Hong Kong Stocks Slide From Highest Level Since December

Hong Kong’s benchmark stock index slid after yesterday closing at its highest this year, with Li & Fung Ltd. the biggest drag on the market.

Want Want China Holdings Ltd., a maker of snacks and beverages, fell 3.4 percent. Li & Fung, the world’s largest supplier of clothes and toys to retailers, tumbled 10 percent after the stock traded without rights to the company’s spinoff. Anhui Conch Cement Co. (914) surged 5.6 percent after China’s biggest producer of the building material said it expects a 90 percent surge in first-half profit.

The Hang Seng Index (HSI) lost 0.1 percent to 23,531.44 at the close in Hong Kong after yesterday ending at its highest level since Dec. 10. Trading volume today was 26 percent lower than its 30-day average. The Hang Seng China Enterprises Index, also known as the H-share index, added 0.1 percent to 10,454.27 after gauges of services sector activity were released today.

“China’s data has been improving in the past few months, which means the economy is headed for a soft landing,” said Louis Tse, a Hong Kong-based director at VC Brokerage Ltd. “Hong Kong stocks rose sharply yesterday and it may take a short-term breather before testing another high.”

The Hang Seng Index jumped the most in seven weeks yesterday after China’s official gauge of factory activity accelerated at the fastest pace this year. The central bank has cut reserve ratios for some lenders and outlined spending amid efforts to stabilize the economy.

Services PMI

A China services purchasing managers’ index released by HSBC Holdings Plc and Markit Ltd. today reached the highest since March 2013, with a reading of 53.1 for June from 50.7 the month before. The official non-manufacturing gauge fell to 55 last month from 55.5 in May, with figures above 50 indicating growth.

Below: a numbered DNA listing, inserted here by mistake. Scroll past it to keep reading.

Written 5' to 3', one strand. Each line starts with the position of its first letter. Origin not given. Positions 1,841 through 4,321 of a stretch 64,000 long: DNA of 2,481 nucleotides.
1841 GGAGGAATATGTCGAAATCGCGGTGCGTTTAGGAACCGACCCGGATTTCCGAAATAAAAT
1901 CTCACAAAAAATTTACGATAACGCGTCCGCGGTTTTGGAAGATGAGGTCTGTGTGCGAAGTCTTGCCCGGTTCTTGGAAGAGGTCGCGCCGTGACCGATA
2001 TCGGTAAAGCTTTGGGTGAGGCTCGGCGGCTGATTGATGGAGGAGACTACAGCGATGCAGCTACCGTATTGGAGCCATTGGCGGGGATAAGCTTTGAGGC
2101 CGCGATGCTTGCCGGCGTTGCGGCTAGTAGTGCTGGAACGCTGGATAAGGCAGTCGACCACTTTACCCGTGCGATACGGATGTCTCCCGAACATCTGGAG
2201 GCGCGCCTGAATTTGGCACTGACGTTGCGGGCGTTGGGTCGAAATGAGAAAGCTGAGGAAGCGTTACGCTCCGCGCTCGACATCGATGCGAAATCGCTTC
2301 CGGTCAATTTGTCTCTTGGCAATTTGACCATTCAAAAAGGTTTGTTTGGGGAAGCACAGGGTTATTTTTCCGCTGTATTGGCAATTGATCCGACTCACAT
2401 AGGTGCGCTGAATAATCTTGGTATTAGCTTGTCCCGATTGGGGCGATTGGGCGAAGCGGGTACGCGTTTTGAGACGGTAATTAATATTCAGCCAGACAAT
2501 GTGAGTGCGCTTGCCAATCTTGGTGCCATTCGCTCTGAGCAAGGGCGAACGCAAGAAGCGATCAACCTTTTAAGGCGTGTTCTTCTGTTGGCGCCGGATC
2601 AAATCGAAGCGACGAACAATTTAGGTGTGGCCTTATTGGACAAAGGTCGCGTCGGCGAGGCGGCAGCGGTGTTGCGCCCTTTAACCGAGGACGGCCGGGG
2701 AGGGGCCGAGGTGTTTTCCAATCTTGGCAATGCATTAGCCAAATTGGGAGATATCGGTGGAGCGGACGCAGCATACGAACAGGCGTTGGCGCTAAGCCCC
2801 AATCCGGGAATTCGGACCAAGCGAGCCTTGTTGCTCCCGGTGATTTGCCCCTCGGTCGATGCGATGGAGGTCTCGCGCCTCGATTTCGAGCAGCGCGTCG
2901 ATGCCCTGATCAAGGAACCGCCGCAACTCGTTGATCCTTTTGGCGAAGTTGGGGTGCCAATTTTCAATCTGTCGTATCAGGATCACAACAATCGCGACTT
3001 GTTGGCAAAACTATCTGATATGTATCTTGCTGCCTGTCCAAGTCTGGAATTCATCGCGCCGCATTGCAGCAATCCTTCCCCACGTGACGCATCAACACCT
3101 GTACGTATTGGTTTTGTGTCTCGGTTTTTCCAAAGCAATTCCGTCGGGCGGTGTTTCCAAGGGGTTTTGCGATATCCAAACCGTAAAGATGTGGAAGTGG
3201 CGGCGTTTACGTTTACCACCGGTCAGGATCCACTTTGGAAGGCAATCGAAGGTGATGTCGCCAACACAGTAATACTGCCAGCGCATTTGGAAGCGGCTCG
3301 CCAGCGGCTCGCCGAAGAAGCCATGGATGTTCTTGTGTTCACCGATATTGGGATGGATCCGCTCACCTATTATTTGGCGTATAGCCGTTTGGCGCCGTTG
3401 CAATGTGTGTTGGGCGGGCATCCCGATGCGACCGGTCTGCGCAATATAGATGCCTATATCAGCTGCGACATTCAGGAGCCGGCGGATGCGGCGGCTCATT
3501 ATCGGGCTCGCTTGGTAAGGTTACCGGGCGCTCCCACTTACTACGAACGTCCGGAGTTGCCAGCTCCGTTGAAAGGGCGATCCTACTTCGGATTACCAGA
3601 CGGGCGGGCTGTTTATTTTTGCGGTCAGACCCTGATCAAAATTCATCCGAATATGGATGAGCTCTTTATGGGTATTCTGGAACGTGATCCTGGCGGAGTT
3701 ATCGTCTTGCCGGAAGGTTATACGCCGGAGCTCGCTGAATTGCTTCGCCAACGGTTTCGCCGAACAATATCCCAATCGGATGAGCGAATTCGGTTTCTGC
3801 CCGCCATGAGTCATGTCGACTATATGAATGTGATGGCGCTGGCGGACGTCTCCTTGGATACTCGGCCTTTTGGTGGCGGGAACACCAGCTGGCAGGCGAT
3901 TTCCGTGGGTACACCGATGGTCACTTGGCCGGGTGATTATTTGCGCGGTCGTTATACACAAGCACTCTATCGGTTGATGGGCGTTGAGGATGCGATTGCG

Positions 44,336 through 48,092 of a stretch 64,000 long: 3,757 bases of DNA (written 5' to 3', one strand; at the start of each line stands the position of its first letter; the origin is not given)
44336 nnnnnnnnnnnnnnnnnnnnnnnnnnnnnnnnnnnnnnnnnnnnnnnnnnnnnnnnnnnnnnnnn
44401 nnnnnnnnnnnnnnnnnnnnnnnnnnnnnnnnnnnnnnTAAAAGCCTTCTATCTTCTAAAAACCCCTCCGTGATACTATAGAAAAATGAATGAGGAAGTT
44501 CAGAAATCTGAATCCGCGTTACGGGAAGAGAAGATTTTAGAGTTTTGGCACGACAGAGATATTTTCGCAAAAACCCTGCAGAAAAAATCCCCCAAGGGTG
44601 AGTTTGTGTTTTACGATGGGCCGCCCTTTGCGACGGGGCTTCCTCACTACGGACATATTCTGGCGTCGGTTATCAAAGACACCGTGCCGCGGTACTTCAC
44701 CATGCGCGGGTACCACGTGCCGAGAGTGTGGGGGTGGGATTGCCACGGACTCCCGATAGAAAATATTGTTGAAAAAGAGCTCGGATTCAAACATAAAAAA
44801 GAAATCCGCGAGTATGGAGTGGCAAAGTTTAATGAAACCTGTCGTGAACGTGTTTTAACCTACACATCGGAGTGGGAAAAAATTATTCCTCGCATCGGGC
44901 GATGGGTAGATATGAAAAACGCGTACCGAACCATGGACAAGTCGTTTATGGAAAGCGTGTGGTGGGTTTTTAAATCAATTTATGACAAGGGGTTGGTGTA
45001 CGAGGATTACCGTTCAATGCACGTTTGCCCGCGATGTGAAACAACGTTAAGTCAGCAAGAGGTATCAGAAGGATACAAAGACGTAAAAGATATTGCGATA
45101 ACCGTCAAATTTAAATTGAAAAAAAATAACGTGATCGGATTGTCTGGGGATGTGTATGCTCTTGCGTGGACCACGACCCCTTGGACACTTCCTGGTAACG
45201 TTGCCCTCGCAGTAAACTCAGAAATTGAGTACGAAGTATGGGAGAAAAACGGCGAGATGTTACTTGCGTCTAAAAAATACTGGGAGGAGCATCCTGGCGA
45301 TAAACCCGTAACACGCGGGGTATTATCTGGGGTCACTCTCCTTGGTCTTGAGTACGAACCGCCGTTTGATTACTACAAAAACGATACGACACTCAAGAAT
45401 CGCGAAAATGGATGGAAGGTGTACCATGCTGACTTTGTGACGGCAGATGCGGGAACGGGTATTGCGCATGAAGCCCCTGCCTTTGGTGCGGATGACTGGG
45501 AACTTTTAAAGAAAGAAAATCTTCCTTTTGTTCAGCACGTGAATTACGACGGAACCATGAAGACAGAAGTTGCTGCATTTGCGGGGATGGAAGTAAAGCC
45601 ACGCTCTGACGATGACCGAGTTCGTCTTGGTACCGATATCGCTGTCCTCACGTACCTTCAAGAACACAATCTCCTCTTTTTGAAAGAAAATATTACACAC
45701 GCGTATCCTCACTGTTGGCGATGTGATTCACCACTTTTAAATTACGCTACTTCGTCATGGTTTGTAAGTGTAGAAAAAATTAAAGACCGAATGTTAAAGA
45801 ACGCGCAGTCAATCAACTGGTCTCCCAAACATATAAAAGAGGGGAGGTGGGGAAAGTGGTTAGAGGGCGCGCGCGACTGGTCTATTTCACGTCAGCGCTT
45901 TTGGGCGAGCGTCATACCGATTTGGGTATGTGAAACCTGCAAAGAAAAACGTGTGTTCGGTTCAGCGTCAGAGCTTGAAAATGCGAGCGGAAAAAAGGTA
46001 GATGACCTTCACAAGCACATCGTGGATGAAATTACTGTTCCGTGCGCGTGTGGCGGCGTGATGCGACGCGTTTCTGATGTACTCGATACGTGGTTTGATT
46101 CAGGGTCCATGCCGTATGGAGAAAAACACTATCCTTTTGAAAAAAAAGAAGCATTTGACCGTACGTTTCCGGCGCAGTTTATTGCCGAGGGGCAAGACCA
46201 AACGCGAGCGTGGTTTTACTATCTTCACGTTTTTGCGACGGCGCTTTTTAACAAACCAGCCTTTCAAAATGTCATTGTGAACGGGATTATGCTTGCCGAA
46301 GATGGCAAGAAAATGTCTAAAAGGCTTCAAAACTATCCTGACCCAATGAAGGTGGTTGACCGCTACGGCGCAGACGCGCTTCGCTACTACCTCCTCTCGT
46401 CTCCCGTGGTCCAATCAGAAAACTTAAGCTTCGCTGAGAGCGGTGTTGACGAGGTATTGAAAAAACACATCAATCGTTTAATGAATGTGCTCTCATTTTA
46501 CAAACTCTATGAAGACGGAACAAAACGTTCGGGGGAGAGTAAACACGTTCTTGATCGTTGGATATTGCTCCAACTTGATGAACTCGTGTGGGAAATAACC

Li & Fung (494) dropped 10 percent to HK$10.44. Yesterday was the last day for holders of the stock to be entitled to shares of the company’s spinoff. The parent said Global Brands Group is expected to start trading in Hong Kong on July 9.

Want Want dropped 3.4 percent to HK$10.86. PetroChina Co. slid 1.2 percent to HK$9.81 as energy companies led declines on the Hang Seng Composite Index.

Anhui Conch jumped 5.6 percent to HK$29.10 after saying it expects net income to jump from a year earlier on higher sales volume and prices.

Developers Advance

China Overseas Land & Investment Ltd. rose 1.7 percent to HK$19.92 as property companies rose the most on Hong Kong’s benchmark index. China Resources Land Ltd. (1109), the second-biggest mainland developer listed in the city by market value, rose 2.2 percent to HK$14.68.

Futures on the S&P 500 were little changed. The underlying gauge rose less than 0.1 percent yesterday after reaching a record the day before. ADP Research Institute said U.S. companies last month added the most workers since 2012, beating the median estimate of economists in a Bloomberg survey. Official payrolls data are due today ahead of the U.S. Independence Day holiday.

To contact the reporter on this story: Kana Nishizawa in Hong Kong at knishizawa5@bloomberg.net

To contact the editors responsible for this story: Sarah McDonald at smcdonald23@bloomberg.net Jim Powell

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